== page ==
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Cayuga Heights fixes sewage-discharge issues found in EPA investigation


An unannounced spot check by the federal Environmental Protection Agency found that the Village of Cayuga Heights' wastewater treatment plant was out of compliance with some regulations tied to its discharge permit -- though within acceptable limits on what the plant discharged to Cayuga Lake.

The EPA conducted the check last October, but sent the results of its inspection to the village just last week. The village provided the documents to this newspaper Wednesday in response to a Freedom Of Information Law request.

Cayuga Heights is not facing any fines at this time -- said the "Deficiency Notice" sent to the village. The village has 45 days to correct the problems and notify the EPA, according to EPA regional Monitoring and Assessment Branch Chief John Kushwara.

Village Engineer Brent Cross said Wednesday that all of the issues discovered by EPA have been corrected.

The EPA listed seven issues on which Cayuga Heights' plant was out of compliance, five of which related to sampling protocols. Another related to treatment plant efficiency.

One related to the plant's actual discharge into the lake: "Sludge chucks were observed rising to the surface in the chlorine contact chambers and discharging into Cayuga Lake," the EPA's findings state.

That problem occurred because treatment plant staff and a consultant were still working to adjust a new phosphorus filter, which was installed less than a month before EPA's inspection, Cross said. The village installed the roughly $2 million phosphorus filter, with village, state and federal tax money, in an attempt to cut down on pollution from the treatment plant entering the lake.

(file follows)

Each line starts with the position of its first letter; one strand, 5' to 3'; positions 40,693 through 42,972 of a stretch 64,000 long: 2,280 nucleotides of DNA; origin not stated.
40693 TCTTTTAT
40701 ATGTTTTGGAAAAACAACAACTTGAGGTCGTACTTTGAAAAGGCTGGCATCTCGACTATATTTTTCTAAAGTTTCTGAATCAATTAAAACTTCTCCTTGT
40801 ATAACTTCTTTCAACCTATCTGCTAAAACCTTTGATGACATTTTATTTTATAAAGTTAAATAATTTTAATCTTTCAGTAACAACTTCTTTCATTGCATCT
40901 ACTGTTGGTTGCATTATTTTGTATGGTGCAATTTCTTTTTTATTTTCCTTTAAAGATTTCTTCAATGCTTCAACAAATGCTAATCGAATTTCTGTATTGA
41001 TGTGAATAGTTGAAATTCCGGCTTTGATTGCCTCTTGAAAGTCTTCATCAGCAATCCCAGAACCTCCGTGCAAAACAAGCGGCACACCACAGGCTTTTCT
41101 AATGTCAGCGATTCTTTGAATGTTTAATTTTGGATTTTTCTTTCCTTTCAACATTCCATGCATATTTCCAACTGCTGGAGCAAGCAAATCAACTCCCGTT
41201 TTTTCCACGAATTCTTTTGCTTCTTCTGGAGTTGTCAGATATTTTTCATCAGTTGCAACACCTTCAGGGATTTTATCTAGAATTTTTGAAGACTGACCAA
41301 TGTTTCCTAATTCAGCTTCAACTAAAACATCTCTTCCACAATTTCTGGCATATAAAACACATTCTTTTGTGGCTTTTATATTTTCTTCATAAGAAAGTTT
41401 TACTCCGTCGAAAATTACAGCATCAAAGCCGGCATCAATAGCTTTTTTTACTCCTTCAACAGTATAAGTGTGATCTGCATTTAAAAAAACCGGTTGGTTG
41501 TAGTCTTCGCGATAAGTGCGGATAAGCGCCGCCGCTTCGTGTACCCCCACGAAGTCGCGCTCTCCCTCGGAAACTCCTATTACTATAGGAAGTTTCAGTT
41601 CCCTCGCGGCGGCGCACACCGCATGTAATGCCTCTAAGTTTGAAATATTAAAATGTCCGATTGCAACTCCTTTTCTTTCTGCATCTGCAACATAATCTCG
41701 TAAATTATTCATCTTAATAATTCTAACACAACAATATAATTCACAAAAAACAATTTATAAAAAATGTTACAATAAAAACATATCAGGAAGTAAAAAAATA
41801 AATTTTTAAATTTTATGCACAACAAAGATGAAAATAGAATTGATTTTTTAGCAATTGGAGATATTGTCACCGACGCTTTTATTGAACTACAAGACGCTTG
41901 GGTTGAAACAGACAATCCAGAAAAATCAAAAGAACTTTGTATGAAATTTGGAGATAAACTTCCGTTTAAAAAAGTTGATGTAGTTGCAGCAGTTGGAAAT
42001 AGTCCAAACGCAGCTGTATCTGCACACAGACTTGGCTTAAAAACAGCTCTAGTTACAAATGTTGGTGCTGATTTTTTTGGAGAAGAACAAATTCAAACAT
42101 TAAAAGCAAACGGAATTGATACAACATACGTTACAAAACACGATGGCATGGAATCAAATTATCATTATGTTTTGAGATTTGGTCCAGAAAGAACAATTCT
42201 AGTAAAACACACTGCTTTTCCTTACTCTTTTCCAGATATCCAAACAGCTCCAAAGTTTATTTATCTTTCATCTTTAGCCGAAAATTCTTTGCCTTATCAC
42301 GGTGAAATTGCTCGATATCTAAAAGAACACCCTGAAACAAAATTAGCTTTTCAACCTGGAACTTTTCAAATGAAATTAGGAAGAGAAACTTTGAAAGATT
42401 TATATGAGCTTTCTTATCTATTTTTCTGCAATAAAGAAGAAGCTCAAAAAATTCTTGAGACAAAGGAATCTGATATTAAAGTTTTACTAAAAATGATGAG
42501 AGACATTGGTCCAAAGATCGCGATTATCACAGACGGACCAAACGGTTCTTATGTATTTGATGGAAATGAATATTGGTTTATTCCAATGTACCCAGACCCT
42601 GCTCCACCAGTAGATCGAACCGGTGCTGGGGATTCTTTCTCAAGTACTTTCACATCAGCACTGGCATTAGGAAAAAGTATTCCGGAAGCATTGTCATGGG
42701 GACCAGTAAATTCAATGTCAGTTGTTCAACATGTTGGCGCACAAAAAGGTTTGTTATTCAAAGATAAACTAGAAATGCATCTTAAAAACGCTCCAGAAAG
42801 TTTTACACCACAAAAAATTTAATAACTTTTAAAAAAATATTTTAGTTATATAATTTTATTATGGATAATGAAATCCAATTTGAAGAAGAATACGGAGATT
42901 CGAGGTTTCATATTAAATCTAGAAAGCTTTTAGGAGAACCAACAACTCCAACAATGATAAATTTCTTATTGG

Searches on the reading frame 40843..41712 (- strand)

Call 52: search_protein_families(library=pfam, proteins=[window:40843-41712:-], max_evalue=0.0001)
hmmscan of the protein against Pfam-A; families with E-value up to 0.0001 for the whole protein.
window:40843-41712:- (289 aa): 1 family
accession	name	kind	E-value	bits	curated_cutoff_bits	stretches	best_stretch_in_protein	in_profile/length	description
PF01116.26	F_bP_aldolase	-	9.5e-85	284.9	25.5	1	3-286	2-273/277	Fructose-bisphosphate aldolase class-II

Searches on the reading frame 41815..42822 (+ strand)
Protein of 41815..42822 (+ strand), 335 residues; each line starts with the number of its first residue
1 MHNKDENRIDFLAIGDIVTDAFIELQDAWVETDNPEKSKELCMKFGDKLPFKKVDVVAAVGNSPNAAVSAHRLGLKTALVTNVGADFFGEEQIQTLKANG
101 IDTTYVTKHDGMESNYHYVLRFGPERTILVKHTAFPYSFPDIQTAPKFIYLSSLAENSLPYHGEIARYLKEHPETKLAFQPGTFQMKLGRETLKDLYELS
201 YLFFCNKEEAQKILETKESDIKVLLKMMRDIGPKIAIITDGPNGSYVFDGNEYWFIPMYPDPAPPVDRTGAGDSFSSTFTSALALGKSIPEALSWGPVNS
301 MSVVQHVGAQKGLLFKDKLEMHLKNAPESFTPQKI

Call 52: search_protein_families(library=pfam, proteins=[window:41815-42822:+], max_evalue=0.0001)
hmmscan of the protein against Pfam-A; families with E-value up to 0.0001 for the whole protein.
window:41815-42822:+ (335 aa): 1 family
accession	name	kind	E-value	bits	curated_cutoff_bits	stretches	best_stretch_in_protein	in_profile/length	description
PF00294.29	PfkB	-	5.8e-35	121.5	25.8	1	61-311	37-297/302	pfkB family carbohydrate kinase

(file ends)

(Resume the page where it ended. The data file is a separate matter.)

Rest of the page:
"We are currently monitoring this issue, but it appears to be taken care of," Cross said.

EPA sampling on treated waste in October found the village was in compliance based on what it was discharging to the lake. The agency tested for 13 criteria, such as pH, ammonia, and fecal coliform.

The EPA conducts these surprise inspections roughly every five years as part of its oversight of wastewater treatment plants and of the state agencies responsible for enforcing federal clean-water rules, Cross said.

October's inspection came six months after the village stopped accepting wastewater from conventional natural gas drilling operations, though there's no mention of drilling waste in the EPA's letter and Cross said the inspection was not related to natural gas waste.

In April Walter Hang, president of Ithaca-based Toxics Targeting, compiled information showing that some of the gas waste accepted by the wastewater treatment plant exceeded allowable standards established in village law. He wrote a letter to half a dozen EPA and state Department of Environmental Conservation officials asking that the plant be inspected.

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